At The Door Church, one of the pillars of our mission to see lives restored by the Gospel for God’s glory is that we are community-driven. God created us to be in community with one another. I have heard it said that we are saved personally, but not privately. So as you think about the Trinity, give yourself some grace that it is a hard topic to grasp – but a crucial one to the Christian faith. And let the love of the Trinity guide you into a deeper relationship with God and those He graciously put to your left and your right.

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We Are All Theologians

“What comes into our minds when we think about God is the most important thing about us.”
― A.W. Tozer


When you pray and you notice a response, you are studying the nature of God and learning about the nature of prayer. When you read Scripture, God is directly speaking through His Word and you are certainly learning about the nature of God. Even a blade of grass on your lawn testifies to the greatness of God (Romans 1).

Tozer is absolutely right when he says that what we think about God is the most important thing about us. What we believe directs our desires and our desires direct our behaviors. Luke 6:45 tells us:  “The good person out of the good treasure of his heart produces good, and the evil person out of his evil treasure produces evil, for out of the abundance of the heart his mouth speaks.” (The ‘good person’ is made good first because of the work of Jesus, thus we understand that Jesus’ work on the cross produces a saved group of people with new hearts – now capable of doing good from the abundance of their faithful hearts. It starts with belief in Christ, which is a gift.)

Theology can be academic and send you into the weeds, though. So be careful. Any study of theology that does not make you desire and love God more is not helpful. The key is that we come to our knowledge of God humbly and with awe, seeking to learn more about an impossibly loving and perfect Savior. If we come as academics, we’ll fill our heads full of data and our hearts will remain dry. If we ignore theology altogether and decide it’s for other people, we’ll have no rudder for truth and wind up who knows where.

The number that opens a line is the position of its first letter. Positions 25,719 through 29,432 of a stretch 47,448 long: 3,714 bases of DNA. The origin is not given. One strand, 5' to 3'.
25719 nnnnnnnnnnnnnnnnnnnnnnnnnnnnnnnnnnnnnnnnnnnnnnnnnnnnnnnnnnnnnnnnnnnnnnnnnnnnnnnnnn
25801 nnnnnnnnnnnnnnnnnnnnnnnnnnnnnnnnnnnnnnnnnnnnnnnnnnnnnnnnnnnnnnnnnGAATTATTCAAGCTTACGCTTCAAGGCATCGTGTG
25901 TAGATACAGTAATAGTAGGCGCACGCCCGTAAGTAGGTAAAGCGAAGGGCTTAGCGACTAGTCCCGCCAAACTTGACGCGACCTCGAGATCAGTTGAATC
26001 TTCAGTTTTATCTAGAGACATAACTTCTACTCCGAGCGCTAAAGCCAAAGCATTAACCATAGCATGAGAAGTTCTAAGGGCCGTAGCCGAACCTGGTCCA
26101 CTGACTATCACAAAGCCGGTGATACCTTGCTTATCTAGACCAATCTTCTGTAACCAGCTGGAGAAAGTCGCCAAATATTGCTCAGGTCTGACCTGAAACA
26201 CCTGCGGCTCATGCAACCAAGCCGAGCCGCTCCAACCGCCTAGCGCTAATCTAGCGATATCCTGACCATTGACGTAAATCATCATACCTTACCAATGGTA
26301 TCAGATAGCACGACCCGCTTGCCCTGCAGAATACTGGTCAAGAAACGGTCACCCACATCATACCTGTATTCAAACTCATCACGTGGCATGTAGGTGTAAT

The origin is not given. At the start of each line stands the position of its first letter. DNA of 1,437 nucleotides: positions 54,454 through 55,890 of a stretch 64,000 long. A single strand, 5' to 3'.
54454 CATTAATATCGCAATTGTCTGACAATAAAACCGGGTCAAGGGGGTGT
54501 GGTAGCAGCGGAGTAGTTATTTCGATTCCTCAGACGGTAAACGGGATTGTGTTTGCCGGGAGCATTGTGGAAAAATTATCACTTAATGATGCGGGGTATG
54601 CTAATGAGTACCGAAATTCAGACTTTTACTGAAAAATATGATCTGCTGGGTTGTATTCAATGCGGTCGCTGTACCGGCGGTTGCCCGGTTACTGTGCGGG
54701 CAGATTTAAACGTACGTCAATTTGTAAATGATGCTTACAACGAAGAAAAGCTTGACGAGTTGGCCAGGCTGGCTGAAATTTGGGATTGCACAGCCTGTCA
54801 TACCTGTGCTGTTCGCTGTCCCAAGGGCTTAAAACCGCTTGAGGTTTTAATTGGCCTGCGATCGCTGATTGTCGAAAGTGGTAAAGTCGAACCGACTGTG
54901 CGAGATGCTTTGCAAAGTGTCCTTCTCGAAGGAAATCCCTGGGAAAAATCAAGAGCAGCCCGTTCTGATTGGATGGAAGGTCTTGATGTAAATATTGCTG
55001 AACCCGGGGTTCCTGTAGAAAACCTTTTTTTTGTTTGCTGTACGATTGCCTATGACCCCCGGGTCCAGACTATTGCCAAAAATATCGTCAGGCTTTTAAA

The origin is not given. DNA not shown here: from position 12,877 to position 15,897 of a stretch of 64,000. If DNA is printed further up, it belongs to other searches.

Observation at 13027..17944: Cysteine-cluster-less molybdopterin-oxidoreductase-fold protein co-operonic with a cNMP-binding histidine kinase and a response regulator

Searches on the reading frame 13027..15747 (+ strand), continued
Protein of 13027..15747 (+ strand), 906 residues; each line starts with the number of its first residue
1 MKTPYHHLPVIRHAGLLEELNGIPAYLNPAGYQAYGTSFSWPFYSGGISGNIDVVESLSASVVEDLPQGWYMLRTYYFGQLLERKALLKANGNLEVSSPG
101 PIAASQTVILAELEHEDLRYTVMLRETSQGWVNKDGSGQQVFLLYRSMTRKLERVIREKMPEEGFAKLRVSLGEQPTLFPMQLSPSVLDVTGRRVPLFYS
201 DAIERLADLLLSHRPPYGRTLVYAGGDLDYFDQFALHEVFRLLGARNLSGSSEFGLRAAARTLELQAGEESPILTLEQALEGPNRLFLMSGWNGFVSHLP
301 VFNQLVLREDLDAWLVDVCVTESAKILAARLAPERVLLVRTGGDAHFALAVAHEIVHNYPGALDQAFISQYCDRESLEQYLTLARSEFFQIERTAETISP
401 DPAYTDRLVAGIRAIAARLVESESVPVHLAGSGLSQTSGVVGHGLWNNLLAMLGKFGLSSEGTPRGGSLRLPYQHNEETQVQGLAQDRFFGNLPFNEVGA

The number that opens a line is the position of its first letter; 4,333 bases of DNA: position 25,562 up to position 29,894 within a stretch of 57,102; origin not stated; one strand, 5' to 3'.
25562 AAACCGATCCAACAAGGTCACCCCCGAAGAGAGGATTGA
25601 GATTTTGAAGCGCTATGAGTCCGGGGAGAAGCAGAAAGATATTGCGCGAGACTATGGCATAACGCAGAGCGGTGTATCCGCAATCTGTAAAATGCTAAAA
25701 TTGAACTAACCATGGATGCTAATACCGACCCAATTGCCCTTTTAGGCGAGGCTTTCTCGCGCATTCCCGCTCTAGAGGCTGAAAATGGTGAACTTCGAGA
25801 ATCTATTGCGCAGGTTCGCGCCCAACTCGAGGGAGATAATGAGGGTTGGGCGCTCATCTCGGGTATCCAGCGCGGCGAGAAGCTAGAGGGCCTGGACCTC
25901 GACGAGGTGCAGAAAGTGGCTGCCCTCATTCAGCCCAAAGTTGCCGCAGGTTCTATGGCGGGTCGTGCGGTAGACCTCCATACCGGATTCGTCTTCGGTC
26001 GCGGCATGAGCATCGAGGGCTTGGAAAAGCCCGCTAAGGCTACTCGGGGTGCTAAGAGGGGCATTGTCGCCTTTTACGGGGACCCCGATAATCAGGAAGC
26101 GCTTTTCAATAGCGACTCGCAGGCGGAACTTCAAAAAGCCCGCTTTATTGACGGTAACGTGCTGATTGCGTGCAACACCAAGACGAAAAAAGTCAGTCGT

This past Sunday we started a sermon series called, Dogma, where Scott will walk us through fundamental truths about God. As we sit in the pews and listen, may we worship with our heads and our hearts.

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Publishing Peace – Launch of The Door Church Blog

At TDC, we believe that words matter. A lot. Your words, my words, God’s words. Romans 10:17 says that our salvation comes by hearing – words. The Bible is a book of words.

The mission of TDC is to see lives restored by the Gospel for God’s glory. Because the written word is powerful and meets some people in a unique way, we have launched this blog to further the mission. Isaiah 52:7 offers some encouraging words for this endeavor:

“How beautiful upon the mountains are the feet of him who brings good news, who publishes peace, who brings good news of happiness, who publishes salvation, who says to Zion, ‘Your God reigns.'”

The mission of the blog is to further the mission of restoring lives with the Gospel for God’s glory – and the goal of the blog (the mini-mission, if you will) is to publish peace by illuminating the excellency of Jesus. The good news of the Gospel – of what Jesus has already accomplished on the cross – brings happiness and salvation. We’ll proclaim this truth however we can.

The blog will be weekly and will generally be on topics associated with the sermon series. If you have particular questions or issues that you would like for us to explore on the blog, feel free to email me at brad@thedoorchurch.net.

Lastly, would you please pray for us? Any endeavor that is not of God’s hand is sure to fail, but where He moves He cannot be stopped. It is our heartfelt desire that the blog would encourage your heart and mind in the Gospel – and that this encouragement in the truth would bring you full joy in the glory of God.